It was the beginning of the 1990’s in a small school in southern England, in a town that was once famed for making furniture, but now chain stores undercut the prices of local artisans. It was a place in decline. It was a town that had (maybe grudgingly at first) accepted West Indian immigrants from the crumbling empire from the 40s onwards, to replace the dead soldiers from the war.
Here I was born and here I was aged six, in a class full of curious white children, some were mean, I got a daily beating until one of the girls, Haley redeemed me, she thought I was cute, “Look at her pretty brown eyes they are so nice just like the little mermaids, but they are not blue!” She saved me and we have become lifelong friends.
Up my road lived a girl in my class let’s call her Coralie. Coralie was tall and had a long blonde plait that reached down to her bum, that was unusual in England, the only girls that plaited hair that long were the Indian and Pakistani girls. The white girls had their hair loose and blowing, but Coralie was already different. Her mother had divorced her dad as when you found your husband in bed with another man, it was considered shameful. Coralie and her mother were outsiders from the mainstream white community.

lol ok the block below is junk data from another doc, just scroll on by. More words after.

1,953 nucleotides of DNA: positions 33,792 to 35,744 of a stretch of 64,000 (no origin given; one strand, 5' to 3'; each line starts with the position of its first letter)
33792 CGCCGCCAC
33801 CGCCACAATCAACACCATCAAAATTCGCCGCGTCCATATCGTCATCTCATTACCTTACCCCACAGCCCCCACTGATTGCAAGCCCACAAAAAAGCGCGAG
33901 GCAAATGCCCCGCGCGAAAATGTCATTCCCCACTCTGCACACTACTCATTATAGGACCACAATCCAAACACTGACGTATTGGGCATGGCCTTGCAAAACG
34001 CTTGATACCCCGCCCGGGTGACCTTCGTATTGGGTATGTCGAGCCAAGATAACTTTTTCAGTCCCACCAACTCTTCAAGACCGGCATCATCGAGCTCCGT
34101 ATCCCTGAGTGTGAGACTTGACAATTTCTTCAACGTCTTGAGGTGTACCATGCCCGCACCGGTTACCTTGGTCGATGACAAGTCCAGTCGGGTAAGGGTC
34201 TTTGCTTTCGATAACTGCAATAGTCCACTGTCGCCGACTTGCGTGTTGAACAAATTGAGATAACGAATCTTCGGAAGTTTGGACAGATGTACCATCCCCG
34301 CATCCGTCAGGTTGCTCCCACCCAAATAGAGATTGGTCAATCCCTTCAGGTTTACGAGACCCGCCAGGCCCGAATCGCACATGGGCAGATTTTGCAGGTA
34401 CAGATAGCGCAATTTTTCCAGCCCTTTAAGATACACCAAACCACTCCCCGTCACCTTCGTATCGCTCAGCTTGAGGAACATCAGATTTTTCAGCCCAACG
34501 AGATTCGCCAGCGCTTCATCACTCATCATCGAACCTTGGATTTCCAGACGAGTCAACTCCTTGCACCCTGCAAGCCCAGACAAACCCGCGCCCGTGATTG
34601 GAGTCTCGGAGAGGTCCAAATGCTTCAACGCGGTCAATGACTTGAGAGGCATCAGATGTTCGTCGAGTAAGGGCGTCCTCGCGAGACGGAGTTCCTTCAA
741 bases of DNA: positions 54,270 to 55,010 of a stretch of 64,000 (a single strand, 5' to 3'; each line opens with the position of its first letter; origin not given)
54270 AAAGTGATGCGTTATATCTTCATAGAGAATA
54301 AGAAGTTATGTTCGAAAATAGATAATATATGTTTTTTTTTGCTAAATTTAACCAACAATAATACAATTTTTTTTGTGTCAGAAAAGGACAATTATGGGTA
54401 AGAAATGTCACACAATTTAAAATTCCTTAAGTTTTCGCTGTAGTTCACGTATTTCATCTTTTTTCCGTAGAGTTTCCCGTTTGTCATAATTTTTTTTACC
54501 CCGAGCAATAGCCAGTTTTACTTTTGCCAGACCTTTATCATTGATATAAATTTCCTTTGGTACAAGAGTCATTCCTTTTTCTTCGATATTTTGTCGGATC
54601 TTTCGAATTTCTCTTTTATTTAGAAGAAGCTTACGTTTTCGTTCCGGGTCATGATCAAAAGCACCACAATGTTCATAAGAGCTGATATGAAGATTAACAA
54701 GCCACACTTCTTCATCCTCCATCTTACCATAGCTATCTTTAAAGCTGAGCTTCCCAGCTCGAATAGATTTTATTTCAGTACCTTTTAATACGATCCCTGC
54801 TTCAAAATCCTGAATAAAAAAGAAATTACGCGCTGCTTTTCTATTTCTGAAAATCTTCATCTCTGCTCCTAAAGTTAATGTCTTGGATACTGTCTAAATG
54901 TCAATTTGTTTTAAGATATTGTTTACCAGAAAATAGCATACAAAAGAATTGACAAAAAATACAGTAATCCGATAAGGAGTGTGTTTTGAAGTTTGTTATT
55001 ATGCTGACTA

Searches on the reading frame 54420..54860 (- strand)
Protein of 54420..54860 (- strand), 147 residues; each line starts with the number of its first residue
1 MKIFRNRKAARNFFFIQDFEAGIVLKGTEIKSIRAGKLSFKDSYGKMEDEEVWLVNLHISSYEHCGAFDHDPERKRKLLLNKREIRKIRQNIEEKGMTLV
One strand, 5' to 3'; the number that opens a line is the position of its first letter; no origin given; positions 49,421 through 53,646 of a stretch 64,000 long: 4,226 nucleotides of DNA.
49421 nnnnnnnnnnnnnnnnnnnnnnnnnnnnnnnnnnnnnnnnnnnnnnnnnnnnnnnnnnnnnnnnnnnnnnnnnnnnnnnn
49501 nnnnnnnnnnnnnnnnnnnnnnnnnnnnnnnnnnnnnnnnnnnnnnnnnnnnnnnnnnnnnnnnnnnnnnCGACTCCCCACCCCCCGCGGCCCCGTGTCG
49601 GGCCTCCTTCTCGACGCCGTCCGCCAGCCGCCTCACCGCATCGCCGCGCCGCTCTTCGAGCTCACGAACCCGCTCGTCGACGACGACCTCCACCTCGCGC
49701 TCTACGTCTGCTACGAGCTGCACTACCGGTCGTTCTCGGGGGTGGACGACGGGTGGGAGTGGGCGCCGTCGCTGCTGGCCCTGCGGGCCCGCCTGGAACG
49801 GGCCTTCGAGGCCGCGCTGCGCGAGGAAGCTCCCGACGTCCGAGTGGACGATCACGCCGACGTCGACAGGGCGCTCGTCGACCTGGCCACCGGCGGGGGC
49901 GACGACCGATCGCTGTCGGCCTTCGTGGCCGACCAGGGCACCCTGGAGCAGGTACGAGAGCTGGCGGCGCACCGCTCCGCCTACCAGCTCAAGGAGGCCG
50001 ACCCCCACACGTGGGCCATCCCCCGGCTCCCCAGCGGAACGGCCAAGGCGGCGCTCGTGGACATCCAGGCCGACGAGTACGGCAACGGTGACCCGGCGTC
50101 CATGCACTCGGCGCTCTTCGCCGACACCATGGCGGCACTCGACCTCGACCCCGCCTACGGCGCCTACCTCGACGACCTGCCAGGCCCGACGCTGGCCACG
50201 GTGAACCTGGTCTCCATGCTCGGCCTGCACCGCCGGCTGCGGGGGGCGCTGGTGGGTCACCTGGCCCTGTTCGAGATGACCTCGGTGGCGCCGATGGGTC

We became acquainted, one day in the toilets when it was just the two of us she became quizzical and her nose twitched, “Why aren’t your teeth brown like your skin? And why are you called black when you are really brown?” I turned from her, “Well why are you white and not called pink like you are?” I went into the toilet cubicle that she had just left and darted out, “Why aren’t your poo’s pink as well, YOU FORGOT TO FLUSH!!!”
That is the approach we should all take to race relations, the innocent route, the unbiased ways of children.